Preeclampsia: Stress for you and the baby
April 12, 2021
Preeclampsia, also known as toxemia, usually affects pregnant persons during the second half of their pregnancy. In preeclampsia, blood pressure is high for the pregnant person. If treatment for the high blood pressure is not provided, it can prove to be harmful for both the pregnant person and the baby. It affects roughly 5 percent of pregnancies.
The condition is generally diagnosed after the 20th week of pregnancy. It might also occur earlier – early onset preeclampsia or after delivery – postpartum preeclampsia.
Eclampsia, the severe progression of this condition, occurs during pregnancy or rarely after. In this condition high blood pressure may turn into seizures.
Preeclampsia vs Eclampsia
Preeclampsia and eclampsia are in the spectrum of high blood pressure disorders that can affect a pregnant person during pregnancy. There are different types of preeclampsia. At the milder end of the spectrum, a pregnant person can experience gestational hypertension. This occurs when the pregnant person who has had a normal BP develops high blood pressure when they’re more than 20 weeks pregnant. BP will return to normal within 12 weeks of delivery. Severe gestational hypertension in pregnant persons can lead to preeclampsia.
Preeclampsia occurs at or after 20 weeks of pregnancy in a pregnant person with a normal blood pressure before their pregnancy. If the condition is severe enough that it affects the brain’s functions causing seizures or even coma in some cases, then it is eclampsia.
What Causes Pre – Eclampsia?
Though, the exact reason for the cause of preeclampsia remains unknown. Most experts have said that this might occur when there is an issue with the development of the placenta. Blood vessels that supply blood to the placenta are narrower than others and respond differently to hormone signals. It limits blood flow to the placenta.
The narrowness might occur due to:
- Blood vessel damage
- Blood flow insufficiency to the uterus
- Issues in the immune system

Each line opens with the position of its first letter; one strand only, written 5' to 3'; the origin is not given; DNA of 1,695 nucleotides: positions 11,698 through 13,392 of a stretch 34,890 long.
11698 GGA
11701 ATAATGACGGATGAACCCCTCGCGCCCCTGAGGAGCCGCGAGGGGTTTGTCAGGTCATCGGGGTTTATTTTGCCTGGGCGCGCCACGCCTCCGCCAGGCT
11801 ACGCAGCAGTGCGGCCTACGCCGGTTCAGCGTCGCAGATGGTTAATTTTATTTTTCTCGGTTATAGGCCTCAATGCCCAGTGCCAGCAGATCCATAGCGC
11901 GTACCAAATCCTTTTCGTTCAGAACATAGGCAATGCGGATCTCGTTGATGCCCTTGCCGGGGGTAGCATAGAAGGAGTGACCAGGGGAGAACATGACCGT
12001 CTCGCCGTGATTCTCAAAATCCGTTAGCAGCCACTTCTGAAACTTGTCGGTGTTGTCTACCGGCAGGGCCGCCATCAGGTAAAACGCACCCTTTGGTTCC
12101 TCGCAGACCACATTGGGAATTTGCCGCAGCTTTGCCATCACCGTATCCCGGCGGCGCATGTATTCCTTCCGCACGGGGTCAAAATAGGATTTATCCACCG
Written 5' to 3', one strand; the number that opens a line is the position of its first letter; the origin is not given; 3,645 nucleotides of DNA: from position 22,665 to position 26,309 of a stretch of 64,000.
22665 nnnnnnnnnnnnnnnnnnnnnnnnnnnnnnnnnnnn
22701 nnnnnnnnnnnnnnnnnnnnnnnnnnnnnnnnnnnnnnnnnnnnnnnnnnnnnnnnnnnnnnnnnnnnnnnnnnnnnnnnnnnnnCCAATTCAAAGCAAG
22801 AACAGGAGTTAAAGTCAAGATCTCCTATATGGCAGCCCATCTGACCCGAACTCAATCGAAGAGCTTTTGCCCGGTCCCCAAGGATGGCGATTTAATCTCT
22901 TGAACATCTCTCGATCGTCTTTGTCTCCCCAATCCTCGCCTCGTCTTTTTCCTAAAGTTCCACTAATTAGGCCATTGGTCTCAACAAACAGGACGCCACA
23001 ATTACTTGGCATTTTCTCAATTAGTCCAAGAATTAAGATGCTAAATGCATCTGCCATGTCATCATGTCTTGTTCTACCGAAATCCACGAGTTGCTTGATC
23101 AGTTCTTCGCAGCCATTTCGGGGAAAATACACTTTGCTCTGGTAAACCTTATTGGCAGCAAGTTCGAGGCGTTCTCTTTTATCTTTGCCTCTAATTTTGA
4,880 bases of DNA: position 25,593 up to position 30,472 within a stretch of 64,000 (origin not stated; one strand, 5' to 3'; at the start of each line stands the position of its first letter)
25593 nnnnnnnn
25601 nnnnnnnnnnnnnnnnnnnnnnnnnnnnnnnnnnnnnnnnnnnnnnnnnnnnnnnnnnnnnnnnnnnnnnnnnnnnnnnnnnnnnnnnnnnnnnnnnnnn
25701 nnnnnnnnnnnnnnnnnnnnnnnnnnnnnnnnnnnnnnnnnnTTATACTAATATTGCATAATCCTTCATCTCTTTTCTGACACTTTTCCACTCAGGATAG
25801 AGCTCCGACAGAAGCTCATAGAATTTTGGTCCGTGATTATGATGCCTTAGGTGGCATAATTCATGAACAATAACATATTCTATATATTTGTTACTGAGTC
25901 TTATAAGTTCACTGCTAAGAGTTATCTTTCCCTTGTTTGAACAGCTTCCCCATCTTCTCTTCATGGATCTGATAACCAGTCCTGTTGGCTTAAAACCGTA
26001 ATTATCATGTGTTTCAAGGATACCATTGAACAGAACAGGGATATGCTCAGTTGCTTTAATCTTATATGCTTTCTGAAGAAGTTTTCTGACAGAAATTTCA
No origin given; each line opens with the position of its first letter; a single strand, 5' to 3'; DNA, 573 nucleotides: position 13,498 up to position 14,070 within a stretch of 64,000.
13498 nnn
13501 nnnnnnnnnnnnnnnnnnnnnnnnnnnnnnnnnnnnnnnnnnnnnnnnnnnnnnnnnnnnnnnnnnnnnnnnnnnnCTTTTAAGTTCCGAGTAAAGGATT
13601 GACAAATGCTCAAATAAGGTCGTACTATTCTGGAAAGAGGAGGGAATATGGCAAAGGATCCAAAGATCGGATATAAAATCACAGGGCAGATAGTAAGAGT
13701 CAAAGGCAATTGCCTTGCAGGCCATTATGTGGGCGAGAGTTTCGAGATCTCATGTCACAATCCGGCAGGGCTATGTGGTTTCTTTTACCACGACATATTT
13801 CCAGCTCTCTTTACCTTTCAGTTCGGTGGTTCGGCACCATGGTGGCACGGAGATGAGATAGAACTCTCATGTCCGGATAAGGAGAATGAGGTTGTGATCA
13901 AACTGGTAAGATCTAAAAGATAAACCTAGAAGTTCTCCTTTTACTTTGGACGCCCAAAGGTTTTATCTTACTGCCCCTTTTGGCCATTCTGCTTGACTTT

- Genetic factors
What are Preeclampsia signs and symptoms?
The initial symptoms that pregnant person might experience:
- High blood pressure (hypertension)
- Protein in the urine (proteinuria)
With the progression of preeclampsia, the pregnant person might experience edema (swelling) or fluid retention in the hands, feet, ankles and face. Although swelling is common during pregnancy, with preeclampsia, the pregnant person may experience sudden and severe edema.
Later, the pregnant person may experience:
- Sudden and severe edema (swelling)
- Blurred vision
- Severe headaches
- Shortness of breath
- Rapid weight gain
- Decreased urine output
What are the risk factors of Preeclampsia?
- First Pregnancy with a new partner or first ever pregnancy
- Family history
- Pregnancy after 40 years of age
- Considerable gap between pregnancies
- History of certain conditions
- Chronic high blood pressure
- Multiple pregnancies at the same time
How is Preeclampsia diagnosed?
Your healthcare provider may recommend a few tests to diagnose the health of you and your baby.
- Blood tests to assess the functioning of the pregnant person’s liver and kidneys.
- Blood tests to assess the blood platelet levels
- Blood tests to assess the RBC in the pregnant person
- Weight of the pregnant person
- Fetal heart rate assessment
- Physical examination to assess swelling
What is Preeclampsia medication and Pre eclampsia treatment?
The most recommended high blood pressure treatment or preeclampsia treatment is to deliver the baby.
It is vital to not consume any blood pressure medication, vitamins, supplements without consulting your doctor first. Physicians might recommend blood pressure medication during your labour to reduce blood pressure. Do not go for home high blood pressure remedies for treating Preeclampsia BP.
If you think you may be at risk of developing Preeclampsia or you have any of the symptoms consult our experts immediately for a diagnosis. For an appointment call: 044 6677 8888